Campus: CSU Hayward -- April 23, 2003

Dave Eshelman Is Cal State Hayward's "Outstanding Professor" of 2002-2003

Dave Eshelman, professor of music at California State University, Hayward since 1985, has been selected by his faculty colleagues as the university's "Outstanding Professor" for 2002-2003.

Eshelman, the Music Department's director of jazz studies, is a trombonist who performs, conducts, arranges, and composes modern big band music.

"It is a great pleasure and a distinguished honor to be named the recipient of the 'Outstanding Professor Award' of the 2002-2003 academic year," said Eshelman, 55 on April 25, whose leadership has led to many awards each year for the Cal State Hayward jazz band. "This recognition allows me an opportunity to extend appreciation to the university for the supportive environment in which I have been able to work. The encouragement I have received from the Music Department, the College of Arts, Letters, and Social Science, and university administration has been most helpful in my pursuit of self development."

"Dave Eshelman is an outstanding example to his students and colleagues on the faculty," said Norma Rees, Cal State Hayward president. "His accomplishments in the world of music are of tremendous influence to those who study under him. That's what a great professor's job is all about."

In his 18 years at CSUH, Eshelman has built the jazz program into one of regional, statewide, and national recognition. Against other collegiate programs during the past 10 years, the Cal State Hayward Jazz Ensemble has taken first place awards in 75 percent of the competitions it has entered. The ensemble has recorded three CD projects that have attained national recognition and it has performed by invitation in five state music educators conferences, a national jazz festival in Alabama, two jazz educators international conferences, and other major jazz festivals in Switzerland, Italy, and Brazil.

During the past decade, Eshelman has spearheaded fund-raising projects that have raised more than $150,000 to provide students with experience similar to those of professional musicians and to travel for the various international, national, and regional competitions.

As a composer and arranger, Eshelman has written more than 75 original pieces for big band style music and has arranged an equal number of songs. In the weeks after the Sept. 11 terrorist attacks, he wrote a special arrangement of "America the Beautiful". His compact three-minute interpretation of the patriotic song was distributed free of charge to the music or band departments of more than 200 Northern California colleges, high schools, and junior high schools inlate 2001.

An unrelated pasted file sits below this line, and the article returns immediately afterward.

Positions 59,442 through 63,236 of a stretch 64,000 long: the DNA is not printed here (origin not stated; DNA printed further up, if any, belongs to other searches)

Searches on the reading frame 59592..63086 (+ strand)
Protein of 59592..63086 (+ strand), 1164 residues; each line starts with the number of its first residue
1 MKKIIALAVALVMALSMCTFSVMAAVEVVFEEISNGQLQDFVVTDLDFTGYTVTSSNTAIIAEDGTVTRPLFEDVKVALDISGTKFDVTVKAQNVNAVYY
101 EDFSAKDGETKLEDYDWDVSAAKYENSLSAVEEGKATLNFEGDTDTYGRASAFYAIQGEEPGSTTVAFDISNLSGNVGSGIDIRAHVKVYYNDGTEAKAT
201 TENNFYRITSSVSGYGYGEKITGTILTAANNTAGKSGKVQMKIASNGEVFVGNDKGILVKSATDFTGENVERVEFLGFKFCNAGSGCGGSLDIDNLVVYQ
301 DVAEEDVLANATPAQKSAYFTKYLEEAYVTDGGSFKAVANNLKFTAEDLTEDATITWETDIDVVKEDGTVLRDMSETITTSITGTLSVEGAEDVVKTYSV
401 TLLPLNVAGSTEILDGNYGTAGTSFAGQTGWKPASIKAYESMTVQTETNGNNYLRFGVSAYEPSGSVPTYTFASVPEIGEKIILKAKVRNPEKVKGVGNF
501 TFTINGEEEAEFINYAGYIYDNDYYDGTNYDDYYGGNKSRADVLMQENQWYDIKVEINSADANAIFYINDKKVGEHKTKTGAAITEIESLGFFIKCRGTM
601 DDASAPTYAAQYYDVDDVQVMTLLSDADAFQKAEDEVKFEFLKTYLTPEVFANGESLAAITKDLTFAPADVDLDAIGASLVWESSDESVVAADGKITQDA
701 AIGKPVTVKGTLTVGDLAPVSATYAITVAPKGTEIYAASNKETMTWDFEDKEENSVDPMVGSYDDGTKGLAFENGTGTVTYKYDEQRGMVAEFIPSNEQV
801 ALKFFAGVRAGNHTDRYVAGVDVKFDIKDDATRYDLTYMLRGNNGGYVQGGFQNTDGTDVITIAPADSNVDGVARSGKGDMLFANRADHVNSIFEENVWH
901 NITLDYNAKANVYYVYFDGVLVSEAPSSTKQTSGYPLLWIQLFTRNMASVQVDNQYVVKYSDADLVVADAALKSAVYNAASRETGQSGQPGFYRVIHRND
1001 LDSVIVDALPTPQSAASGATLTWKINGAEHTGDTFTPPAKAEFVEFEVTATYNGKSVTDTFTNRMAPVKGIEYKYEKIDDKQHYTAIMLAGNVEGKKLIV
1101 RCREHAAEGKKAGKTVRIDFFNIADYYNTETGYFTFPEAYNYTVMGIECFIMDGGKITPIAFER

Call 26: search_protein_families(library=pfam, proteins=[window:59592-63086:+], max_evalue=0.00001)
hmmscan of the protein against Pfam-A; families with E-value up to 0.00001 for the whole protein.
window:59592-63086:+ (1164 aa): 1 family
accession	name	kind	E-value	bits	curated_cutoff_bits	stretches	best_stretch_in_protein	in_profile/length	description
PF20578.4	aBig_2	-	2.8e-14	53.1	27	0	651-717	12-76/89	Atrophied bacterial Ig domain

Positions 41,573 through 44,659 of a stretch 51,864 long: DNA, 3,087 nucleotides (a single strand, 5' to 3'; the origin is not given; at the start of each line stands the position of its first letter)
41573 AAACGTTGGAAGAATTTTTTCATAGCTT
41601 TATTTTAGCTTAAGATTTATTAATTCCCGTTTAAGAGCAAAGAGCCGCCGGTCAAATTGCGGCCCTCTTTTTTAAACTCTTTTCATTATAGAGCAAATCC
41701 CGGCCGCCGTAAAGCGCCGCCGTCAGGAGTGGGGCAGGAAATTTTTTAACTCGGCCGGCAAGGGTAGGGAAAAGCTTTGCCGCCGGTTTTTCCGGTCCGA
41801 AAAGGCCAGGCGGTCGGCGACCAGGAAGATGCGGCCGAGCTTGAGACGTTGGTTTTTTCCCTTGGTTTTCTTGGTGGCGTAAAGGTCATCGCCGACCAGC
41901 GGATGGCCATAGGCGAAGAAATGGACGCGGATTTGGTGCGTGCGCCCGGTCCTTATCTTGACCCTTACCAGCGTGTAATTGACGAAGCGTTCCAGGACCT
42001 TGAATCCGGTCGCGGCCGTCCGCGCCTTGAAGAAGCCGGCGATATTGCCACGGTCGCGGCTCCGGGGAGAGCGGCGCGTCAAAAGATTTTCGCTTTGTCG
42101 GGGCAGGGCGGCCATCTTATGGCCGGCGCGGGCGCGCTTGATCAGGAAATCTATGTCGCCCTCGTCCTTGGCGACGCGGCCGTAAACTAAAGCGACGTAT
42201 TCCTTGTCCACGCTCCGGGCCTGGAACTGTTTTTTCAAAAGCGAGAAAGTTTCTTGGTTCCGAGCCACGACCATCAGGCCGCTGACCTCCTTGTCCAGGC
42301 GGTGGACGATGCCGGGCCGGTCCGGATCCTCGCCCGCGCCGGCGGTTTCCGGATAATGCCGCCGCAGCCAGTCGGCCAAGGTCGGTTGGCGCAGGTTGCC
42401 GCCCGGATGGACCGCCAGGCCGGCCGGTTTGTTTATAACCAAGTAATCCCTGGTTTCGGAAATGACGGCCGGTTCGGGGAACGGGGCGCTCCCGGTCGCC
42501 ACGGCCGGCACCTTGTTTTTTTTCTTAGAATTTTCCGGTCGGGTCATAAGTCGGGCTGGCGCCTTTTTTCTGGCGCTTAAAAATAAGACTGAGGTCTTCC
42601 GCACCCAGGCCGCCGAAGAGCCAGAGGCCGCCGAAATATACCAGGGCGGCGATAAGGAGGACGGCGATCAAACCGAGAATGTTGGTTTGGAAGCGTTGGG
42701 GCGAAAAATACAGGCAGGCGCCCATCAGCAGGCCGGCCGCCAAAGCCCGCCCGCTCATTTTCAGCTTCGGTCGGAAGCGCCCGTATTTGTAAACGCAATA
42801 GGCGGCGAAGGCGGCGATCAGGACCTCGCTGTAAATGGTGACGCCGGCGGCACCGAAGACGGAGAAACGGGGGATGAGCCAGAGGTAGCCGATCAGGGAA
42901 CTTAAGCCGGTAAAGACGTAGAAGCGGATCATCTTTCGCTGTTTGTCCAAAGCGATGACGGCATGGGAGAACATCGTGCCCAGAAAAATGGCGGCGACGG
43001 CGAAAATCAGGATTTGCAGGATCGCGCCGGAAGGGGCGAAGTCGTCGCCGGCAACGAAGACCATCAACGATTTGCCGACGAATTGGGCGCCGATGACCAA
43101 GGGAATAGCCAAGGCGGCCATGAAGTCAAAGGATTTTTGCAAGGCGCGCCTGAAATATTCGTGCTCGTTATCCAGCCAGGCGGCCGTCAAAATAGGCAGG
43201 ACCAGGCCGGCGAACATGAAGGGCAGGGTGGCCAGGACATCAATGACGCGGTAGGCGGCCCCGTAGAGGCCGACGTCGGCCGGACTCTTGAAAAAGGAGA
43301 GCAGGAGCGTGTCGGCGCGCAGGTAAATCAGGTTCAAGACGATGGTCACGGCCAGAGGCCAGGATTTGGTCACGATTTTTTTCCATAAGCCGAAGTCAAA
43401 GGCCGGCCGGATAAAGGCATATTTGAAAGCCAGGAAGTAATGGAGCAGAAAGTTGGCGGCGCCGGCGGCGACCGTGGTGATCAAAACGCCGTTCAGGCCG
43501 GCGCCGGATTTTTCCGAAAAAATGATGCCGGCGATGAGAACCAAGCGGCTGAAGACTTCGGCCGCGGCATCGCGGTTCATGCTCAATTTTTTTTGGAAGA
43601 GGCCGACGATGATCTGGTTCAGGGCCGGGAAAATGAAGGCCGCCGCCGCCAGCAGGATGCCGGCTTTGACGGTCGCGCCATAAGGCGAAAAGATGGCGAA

Eshelman said he felt compelled to do something following the terrorist attacks but wasn't sure what that should be.

"For a few days (after the attacks) I struggled with the question, 'What can I do?'" he said. "My goal was to write something distinctive that goes beyond whatever works."

Eshelman said he wanted to create an "artistic twist" to the tune, yet make it simple enough to be performed and appreciated at various levels of musical sophistication."

"My hope has been that I could write something that would be sophisticated enough to interest more experienced musicians yet simple enough for the less experienced musician performing in a junior high school band," Eshelman noted.

The music professor acknowledged that he had the full support of the university's department of music. "I was moved by (Eshelman's) strong feelings of love of country and the unique way he felt he was able to help in contributing positively to our nation's healing," said Timothy M. Smith, chairman of the CSUH department of music. "It was not difficult for me to decide to help him with music department resources."

His former CSUH students have gone on to work with such diverse musical artists as Ella Fitzgerald, Rosemary Clooney, Mel Torme, Santana, Joan Baez, Eddie Palmieri, Huey Lewis, Wynton Marsalis, and the Duke Ellington Orchestra.

His load of class subjects includes jazz theory and improvisation, jazz arranging, and music business. As a professional trombonist, Eshelman has performed at major jazz festivals in the United States and Europe, including the San Francisco, Monterey, and Playboy jazz festivals. He has received critical acclaim in leading the Bay Area's Jazz Garden Big Band for the past 25 years.

Prior to joining the CSUH music faculty, Eshelman was director of bands at San Jose City College 1974-85 and was a music instructor at Los Angeles City College from 1972-74. He earned his bachelor of music degree from the University of Miami in 1970 and his master in arts in 1972 from CSU Northridge.

Eshelman and Robbie, his wife of 32 years, reside in Fremont. They have a grown daughter, Dawn, who is an actress living in New York City.

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